But World War I was to last until 1918, and there would be a great deal more to endure. For the next three years, Brittain had a foreboding that her own brother, Edward, also stationed in France on the Western Front, would die in combat. For a brief period, superstition kept her from writing him, as she believed that "if I did he would certainly be dead before the letter arrived." On June 22, 1918, while tending her ill mother in London, she heard the sudden loud knock on the door that always signified the arrival of a telegraph.
For a moment I thought that my legs would not carry me, but they behaved quite normally as I got up and went to the door…. I opened and read it in a tearing anguish of suspense. "Regret to inform you Captain E.H. Brittain M.C. killed in action Italy June 22." "No answer," I told the boy mechanically.
Edward had been shot through the head by an Austrian sniper at Asiago Plateau, Italy. The war, Brittain later mused, had condemned her to:
live to the end of my days in a world without confidence or security, a world in which every dear personal relationship would be fearfully cherished under the shadow of apprehension; in which love would seem threatened perpetually by death; and happiness appear a house without duration, built on the shifting sands of chance. I might, perhaps, have it again, but never again should I hold it.
From the moment of her brother's death, Vera Brittain vowed that she would never again sanction another war.
Vera Mary Brittain had been born at Newcastle-under-Lyme on December 29, 1893. Her mother Edith Bervon Brittain was the daughter of a struggling Welsh organist. Her father Thomas Brittain was a prosperous director of Brittain's Ltd., a paper mill near Stoke-on-Trent. Young Vera first grew up in Macclesfield, then after age 11 in Buxton in Derbyshire, a health resort so provincial that she found it a veritable prison. She never lacked for material comfort, though she balked against her parents' "dull life of respectable mediocrity," and her parents never encouraged her intellectual gifts. Fortunately, they were stimulated by Edward, a composer, and his friends at Uppingham School.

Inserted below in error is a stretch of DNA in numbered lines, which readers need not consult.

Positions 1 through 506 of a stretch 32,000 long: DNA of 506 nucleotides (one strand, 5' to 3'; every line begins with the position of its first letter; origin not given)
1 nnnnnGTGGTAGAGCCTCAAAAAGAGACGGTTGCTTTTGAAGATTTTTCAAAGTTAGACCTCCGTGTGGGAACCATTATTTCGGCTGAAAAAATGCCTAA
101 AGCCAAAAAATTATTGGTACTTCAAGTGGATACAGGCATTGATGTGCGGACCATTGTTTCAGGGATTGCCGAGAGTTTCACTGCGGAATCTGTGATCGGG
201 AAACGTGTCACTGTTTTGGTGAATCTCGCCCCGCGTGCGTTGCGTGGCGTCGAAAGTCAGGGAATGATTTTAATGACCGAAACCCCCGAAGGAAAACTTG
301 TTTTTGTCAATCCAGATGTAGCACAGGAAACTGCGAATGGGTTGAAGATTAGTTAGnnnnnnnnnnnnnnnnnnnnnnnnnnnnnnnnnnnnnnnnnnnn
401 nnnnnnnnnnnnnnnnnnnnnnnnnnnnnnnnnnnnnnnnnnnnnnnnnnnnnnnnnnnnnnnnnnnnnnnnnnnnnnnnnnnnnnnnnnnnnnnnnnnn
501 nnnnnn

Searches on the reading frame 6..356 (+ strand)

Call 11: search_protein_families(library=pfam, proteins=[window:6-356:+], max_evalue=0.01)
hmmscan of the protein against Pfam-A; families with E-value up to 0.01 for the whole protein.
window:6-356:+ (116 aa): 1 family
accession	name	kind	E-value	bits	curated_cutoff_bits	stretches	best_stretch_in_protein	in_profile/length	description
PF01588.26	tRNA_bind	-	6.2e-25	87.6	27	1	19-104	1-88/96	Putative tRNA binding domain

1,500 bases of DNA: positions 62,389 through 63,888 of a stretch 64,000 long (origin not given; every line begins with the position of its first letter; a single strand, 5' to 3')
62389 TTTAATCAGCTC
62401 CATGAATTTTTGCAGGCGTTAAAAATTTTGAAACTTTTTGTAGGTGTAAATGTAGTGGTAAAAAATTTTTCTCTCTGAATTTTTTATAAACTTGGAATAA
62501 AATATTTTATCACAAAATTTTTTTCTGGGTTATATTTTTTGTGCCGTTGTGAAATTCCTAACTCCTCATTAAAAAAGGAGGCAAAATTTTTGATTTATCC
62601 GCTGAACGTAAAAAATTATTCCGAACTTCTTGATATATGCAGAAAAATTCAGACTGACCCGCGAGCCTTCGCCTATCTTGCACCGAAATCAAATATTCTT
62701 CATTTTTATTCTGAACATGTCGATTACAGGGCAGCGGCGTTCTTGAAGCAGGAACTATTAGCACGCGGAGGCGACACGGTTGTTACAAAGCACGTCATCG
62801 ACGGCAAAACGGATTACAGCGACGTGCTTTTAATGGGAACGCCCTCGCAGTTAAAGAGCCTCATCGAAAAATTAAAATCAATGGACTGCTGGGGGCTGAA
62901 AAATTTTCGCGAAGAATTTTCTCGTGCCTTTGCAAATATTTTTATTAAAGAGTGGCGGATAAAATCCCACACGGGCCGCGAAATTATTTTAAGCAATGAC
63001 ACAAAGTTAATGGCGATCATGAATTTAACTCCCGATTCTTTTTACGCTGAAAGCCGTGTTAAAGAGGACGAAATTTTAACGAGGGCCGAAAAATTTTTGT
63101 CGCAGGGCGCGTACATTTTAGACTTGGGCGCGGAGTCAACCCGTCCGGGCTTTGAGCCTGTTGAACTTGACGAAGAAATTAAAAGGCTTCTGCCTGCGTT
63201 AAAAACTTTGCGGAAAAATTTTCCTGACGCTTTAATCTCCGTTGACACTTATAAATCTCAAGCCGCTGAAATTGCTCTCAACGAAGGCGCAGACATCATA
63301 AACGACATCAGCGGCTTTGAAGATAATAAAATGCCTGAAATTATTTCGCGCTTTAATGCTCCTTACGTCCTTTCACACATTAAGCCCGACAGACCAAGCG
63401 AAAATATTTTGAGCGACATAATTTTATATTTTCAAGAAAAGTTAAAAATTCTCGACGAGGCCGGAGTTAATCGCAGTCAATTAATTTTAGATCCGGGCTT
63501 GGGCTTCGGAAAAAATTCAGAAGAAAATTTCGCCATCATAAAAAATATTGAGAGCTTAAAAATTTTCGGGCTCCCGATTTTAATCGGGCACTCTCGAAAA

From ages 14 through 17, Vera attended St. Monica's, Kingswood, a private girls' school where her intellectual curiosity was aroused by Louise Heath Jones , the school's founder. Brittain's incipient feminism was strongly influenced by author Olive Schreiner 's Women and Labour (1911), and Vera modeled herself after the heroine of Schreiner's novel, Story of an African Farm (1883). In 1912, she became what she called "a provincial debutante," living a life of dances, bridge, tennis, and music lessons. In April 1913, she confided to her diary: "I have not been touched directly yet either by the thrill of joy or the darkness of tragedy; mine has been a very sheltered life."
Prompted by John Marriott, an Oxford don giving a series of extension lectures at Buxton, Brittain applied to Somerville, Oxford's most competitive college for women. In 1914, she won a scholarship, with an entrance essay challenging Thomas Carlyle's pronouncement that history was the biography of great men. It was as a student at Somerville that Brittain had fallen in love with her brother's best friend, the poetic Roland Leighton. The Leightons were a highly talented family. Roland's mother Marie Connor Leighton wrote more than 40 novels, his father Robert was a literary critic and journalist who authored some 35 adventure stories for boys, and his sister Clare Leighton later made her mark as a woodcut artist and author.